Liberty! Today, apparently, we are no longer interested. In this land of ours, this France, where fashion reigns as queen, liberty seems to have gone out of style. Yet, for myself, I say: Whoever rejects liberty has no faith in mankind. Recently, it is alleged, the distressing discovery has been made that liberty leads inevitably to monopoly.2 No, this monstrous linking, this unnatural joining together of freedom and monopoly is nonexistent; it is a figment of the imagination that the clear light of political economy quickly dissipates. Liberty begets monopoly! Oppression is born of freedom! But, make no mistake about it, to affirm this is to affirm that man's tendencies are inherently evil, evil in their nature, evil in their essence; it is to affirm that his natural bent is toward his deterioration and that his mind is attracted irresistibly toward error. What good, then, are our schools, our study, our research, our discussions, except to add momentum to our descent down the fatal slope; since, for man, to learn to choose is to learn to commit suicide? And if man's tendencies are perverse, where will the social planners seek to place their fulcrum? According to their premises, it will have to be outside of humanity. Will they seek it within themselves, in their own intelligence, in their own hearts? But they are not yet gods: they too are men and hence, along with all humanity, careening down toward the fatal abyss. Will they call upon the state to intervene? But the state is composed of men; and we should have to prove that the men who form the state constitute a class apart, to whom the general laws of society are not applicable, since they are called upon to make the laws. Unless this be proved, the facing of the dilemma is not even postponed.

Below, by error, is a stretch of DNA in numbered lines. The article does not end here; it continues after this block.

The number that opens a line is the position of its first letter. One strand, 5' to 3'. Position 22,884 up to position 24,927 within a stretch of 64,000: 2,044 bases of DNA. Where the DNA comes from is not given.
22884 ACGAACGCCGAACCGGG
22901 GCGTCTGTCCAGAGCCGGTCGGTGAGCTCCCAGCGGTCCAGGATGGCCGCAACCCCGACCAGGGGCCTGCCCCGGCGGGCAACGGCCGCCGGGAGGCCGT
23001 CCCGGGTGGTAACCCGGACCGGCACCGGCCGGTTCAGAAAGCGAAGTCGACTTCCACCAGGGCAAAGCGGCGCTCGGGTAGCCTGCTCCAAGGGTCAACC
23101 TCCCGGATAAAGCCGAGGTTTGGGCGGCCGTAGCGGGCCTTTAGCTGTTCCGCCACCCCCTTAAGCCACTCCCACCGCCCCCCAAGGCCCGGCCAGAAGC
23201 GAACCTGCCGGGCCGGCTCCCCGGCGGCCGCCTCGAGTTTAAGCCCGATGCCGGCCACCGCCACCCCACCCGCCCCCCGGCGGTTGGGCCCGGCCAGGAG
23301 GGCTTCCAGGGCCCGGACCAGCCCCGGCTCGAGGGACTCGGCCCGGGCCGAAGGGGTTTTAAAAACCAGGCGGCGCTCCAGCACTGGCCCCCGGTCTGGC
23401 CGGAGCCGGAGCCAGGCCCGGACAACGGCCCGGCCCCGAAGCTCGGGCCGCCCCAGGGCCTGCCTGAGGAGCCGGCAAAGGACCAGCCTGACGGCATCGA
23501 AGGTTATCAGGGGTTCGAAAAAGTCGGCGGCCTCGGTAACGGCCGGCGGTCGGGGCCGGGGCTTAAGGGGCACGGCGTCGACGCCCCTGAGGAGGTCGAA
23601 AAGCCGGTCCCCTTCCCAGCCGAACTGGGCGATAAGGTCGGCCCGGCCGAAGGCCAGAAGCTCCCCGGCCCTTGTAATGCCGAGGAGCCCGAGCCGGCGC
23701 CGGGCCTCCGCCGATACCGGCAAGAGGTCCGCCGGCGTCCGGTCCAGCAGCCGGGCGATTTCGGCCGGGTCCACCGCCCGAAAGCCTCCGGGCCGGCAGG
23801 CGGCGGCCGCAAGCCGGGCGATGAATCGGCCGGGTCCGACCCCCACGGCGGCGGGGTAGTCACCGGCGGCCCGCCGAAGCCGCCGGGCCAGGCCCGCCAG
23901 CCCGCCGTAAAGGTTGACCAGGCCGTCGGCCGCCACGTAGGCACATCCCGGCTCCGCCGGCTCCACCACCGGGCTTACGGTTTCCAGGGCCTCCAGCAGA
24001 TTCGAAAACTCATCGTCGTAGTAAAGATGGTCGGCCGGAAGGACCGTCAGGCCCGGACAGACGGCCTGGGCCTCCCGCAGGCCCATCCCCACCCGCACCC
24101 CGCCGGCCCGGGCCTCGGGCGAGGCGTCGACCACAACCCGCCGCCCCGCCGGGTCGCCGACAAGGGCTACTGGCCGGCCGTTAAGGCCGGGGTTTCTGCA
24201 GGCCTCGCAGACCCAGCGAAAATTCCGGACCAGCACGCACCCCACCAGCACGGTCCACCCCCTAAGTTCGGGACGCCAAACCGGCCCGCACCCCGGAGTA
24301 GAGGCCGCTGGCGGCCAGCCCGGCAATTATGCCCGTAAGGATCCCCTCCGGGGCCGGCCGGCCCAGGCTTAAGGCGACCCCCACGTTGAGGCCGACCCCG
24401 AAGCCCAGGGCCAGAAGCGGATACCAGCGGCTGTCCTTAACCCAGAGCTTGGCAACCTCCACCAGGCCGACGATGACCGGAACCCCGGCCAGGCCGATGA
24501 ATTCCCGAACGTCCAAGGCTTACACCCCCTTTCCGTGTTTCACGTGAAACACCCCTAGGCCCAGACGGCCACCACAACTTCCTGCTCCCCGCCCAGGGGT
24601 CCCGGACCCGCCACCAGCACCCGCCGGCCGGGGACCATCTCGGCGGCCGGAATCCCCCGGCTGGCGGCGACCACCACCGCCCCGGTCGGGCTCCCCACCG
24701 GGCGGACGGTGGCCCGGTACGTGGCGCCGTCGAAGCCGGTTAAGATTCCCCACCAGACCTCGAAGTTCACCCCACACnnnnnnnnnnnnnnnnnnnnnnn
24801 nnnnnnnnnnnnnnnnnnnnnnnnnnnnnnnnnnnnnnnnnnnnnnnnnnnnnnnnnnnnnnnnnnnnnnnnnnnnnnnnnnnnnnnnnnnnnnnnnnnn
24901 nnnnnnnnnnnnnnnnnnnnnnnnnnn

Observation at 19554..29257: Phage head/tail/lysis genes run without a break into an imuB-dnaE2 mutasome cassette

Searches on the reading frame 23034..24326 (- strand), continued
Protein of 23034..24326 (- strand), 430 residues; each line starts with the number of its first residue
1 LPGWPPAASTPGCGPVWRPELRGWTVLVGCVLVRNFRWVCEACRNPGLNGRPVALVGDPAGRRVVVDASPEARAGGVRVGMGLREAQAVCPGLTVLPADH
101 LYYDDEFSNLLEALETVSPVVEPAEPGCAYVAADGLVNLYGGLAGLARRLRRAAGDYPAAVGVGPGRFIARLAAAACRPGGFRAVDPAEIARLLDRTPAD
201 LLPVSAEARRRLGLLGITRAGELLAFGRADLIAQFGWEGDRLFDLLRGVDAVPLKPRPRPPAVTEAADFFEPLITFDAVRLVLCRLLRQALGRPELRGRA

Let us not thus condemn mankind until we have studied its laws, forces, energies, and tendencies. Newton, after he had discovered the law of gravity, never spoke the name of God without uncovering his head. As far as intellect is above matter, so far is the social world above the physical universe that Newton revered; for the celestial mechanism is unaware of the laws it obeys. How much more reason, then, do we have to bow before the Eternal Wisdom as we contemplate the mechanism of the social world in which the universal mind of God also resides (mens agitat molem), but with the difference that the social world presents an additional and stupendous phenomenon: its every atom is an animate, thinking being endowed with that marvelous energy, that source of all morality, of all dignity, of all progress, that exclusive attribute of man—freedom!